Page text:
> ROTL: what’s happening?
> The beige tinted reality of prison
> How to achieve your right to be forgotten
> Month by Month - July 2014
> Be prepared, get prepared
> Open Road
> Jonathan King writes
> May mayhem
> A postcard from the Isle of Man
> Probation Service vs private profit: the impact on service users and staff
> The timeline of a prison complaint
> Finding my way through Grayling’s maze: A prisoner’s struggle to get a book
> Classic miscarriage of justice TV shows go live
> From over the wall
> We Are Family
> Sussex Prisoners’ Families
> Fresh evidence and the CCRC
> Divorce - free again
> Forensic evidence and expert witnesses in criminal cases
> Been nicked? What now
> An honest investment … honestly

About Us

About insidetime
Directors
Editorial Team

InsidePoetry Book

insidepoetry book New! Volume 5 of
insidepoetry book
is now available!

A collection of poems by prisoners of all backgrounds.

Availabe to buy from this site! Volume 1,2,3 and 4 are also still available and you can SAVE by purchasing bundles!

USP Service

USP from Inside Time

The Useful Services for Prisoners scheme from insidetime provides discounts, vouchers and other benefits from USP Group Members for Prisoners, their families and legal advisors. Click the image above to read more about it.

Subscribe

You can subscribe to insidetime Newspaper and get the paper each month delivered to your door!

Advertise

Advertise your business or solicitors office to a highly defined target audience.

Other Publications

Inside Time has produced a number of books and publications you can purchase online.

Advert

Contact Us

All contact info for the Operations office and the Editorial Team.

Site Map

Our site map page contains links to all pages on the insidetime site.

External Links

We have a number of external websites which you may be interested on our Links Page.

Social Networking


insideinformation

Inside Information

Prisons

Everything you need to know about visiting people in prison; procedures, opening times, directions etc.

Comprehensive information about each prison regime; lock down times, facilities, healthcare etc.

*NEW* Detailed information about IRC - Immigration Removal Centres.

insideinformation Book

insideinformation book
The insideinformation book

A comprehensive guide to prisons and prison related services, designed and compiled by former prisoners.

Advert

Help and Support

Various pages of information for help and support organisations and networks for those in custody as well as recently released. Also information for friends and family.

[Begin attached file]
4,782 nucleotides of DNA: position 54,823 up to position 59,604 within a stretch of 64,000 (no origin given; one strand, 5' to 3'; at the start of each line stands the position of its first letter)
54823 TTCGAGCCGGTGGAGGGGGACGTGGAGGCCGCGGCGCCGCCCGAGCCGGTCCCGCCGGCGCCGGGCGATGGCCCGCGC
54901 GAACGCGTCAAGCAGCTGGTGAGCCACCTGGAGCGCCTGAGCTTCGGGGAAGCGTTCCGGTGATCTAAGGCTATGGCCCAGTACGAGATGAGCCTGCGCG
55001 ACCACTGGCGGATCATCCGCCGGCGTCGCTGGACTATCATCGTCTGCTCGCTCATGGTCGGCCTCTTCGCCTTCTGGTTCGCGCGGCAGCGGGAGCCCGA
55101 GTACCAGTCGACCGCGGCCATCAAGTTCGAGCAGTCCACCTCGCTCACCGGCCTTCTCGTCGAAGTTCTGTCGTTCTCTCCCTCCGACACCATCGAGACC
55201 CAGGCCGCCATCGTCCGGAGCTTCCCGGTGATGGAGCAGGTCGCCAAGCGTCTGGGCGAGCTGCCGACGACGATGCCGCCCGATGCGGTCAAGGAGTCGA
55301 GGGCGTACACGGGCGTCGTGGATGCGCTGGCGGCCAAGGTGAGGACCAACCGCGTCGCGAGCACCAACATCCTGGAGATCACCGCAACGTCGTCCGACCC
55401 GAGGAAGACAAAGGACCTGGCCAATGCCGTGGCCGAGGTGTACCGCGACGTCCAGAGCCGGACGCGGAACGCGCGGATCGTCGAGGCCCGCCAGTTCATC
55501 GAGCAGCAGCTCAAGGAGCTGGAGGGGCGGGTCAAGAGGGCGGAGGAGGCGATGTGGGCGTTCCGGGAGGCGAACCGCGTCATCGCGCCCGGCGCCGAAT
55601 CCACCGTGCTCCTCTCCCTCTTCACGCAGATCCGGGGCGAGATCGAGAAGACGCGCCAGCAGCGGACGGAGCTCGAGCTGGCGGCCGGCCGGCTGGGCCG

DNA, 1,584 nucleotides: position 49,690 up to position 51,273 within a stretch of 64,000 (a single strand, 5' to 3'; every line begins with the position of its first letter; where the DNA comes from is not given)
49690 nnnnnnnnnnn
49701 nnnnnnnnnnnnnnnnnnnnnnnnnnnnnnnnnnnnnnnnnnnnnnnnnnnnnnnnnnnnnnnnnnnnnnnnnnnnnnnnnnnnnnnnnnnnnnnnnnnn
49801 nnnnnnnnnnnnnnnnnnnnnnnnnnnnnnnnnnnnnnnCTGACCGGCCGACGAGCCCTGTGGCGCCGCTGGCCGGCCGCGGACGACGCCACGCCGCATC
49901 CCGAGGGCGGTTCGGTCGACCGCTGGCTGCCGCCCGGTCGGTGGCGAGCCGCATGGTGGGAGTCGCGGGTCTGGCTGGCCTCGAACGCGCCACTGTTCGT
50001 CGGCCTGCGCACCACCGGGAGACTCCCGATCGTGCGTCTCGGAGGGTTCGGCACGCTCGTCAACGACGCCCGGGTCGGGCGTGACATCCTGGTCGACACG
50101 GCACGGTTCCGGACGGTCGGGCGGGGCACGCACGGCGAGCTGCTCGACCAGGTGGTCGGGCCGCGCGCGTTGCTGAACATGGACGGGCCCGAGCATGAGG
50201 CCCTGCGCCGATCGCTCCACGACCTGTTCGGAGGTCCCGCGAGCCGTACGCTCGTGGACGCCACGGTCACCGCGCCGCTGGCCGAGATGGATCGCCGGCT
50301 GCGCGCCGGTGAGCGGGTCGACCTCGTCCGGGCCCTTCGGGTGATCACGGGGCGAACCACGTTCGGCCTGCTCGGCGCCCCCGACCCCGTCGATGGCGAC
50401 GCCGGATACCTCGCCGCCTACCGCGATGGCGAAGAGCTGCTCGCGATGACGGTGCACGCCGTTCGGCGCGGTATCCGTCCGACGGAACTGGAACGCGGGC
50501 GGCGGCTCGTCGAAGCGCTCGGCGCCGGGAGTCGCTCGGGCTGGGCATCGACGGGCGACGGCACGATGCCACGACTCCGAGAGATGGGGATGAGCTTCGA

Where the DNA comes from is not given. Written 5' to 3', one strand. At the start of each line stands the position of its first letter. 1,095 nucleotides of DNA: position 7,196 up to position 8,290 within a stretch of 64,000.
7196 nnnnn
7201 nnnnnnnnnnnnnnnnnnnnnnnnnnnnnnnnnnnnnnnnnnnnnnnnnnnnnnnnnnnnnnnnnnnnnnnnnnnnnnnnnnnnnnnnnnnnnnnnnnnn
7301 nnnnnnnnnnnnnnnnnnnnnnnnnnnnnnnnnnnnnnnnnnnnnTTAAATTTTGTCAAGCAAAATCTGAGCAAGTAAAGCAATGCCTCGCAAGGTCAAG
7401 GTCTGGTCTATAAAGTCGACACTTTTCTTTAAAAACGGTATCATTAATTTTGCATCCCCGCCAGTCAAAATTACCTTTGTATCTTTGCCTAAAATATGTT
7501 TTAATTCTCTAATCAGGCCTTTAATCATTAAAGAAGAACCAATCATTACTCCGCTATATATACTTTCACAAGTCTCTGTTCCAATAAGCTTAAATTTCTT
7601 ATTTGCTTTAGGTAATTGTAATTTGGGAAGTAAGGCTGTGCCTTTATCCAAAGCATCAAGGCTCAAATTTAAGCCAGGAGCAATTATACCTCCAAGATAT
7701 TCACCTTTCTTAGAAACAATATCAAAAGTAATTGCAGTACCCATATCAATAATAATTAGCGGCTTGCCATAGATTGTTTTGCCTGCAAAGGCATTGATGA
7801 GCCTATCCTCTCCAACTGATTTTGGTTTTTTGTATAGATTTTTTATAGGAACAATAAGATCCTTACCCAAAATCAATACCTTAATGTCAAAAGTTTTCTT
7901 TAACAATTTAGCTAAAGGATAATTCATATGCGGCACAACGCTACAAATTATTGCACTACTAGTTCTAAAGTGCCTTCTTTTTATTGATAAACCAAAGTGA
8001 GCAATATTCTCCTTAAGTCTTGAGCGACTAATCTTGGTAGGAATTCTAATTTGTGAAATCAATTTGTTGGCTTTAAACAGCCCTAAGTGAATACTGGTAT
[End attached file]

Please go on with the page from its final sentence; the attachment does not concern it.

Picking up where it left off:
Grants and Funding

This grants and funding pdf document aims to meet the need of prisoners and ex-offenders for accurate, up to date information on the supplementary funding available to prisoners.

Rules and Regulations

Information on rules & regulations used throughout the prison service.

Glossary of Terms

The Glossary of Prison Related Terms explains what all the acronyms and terms stand for with prison related matters. Includes links to external sites to further explain things.

Fact Sheets

We have produced many Prison Related Fact Sheets inc. Legal Fact Sheets, Parole Fact Sheets and Other related information.

Advert

Find a Solicitor

You can search our solicitor database for listings of solicitors in your area that provide the services you require.

Find a Barrister

You can search our barrister database for listings of barristers in your area that provide the services you require.

Address Finder

You can search our address database in many ways to retrieve contact information for all those elusive addresses you need in a hurry.

Prison Law pdf

This document provides details of leading training providers who offer sound professional training.

Other Publications

Inside Information has produced a number of books and publications you can purchase online.

Site Map

Our site map page contains links to all pages on the insideinformation site.

Contact Us

Use the Contact Us Feedback form to send us suggestions, plus our address and phone numbers.

Advert




insidejustice

Inside Justice

insidejustice was launched in July 2010 to investigate alleged miscarriages of justice.

Full introduction is on the insidejustice homepage

insidejustice Cases

insidejustice Articles & Reviews

insidejustice Advisory Panel Members

insidejustice Sponsors page

insidejusticecontact details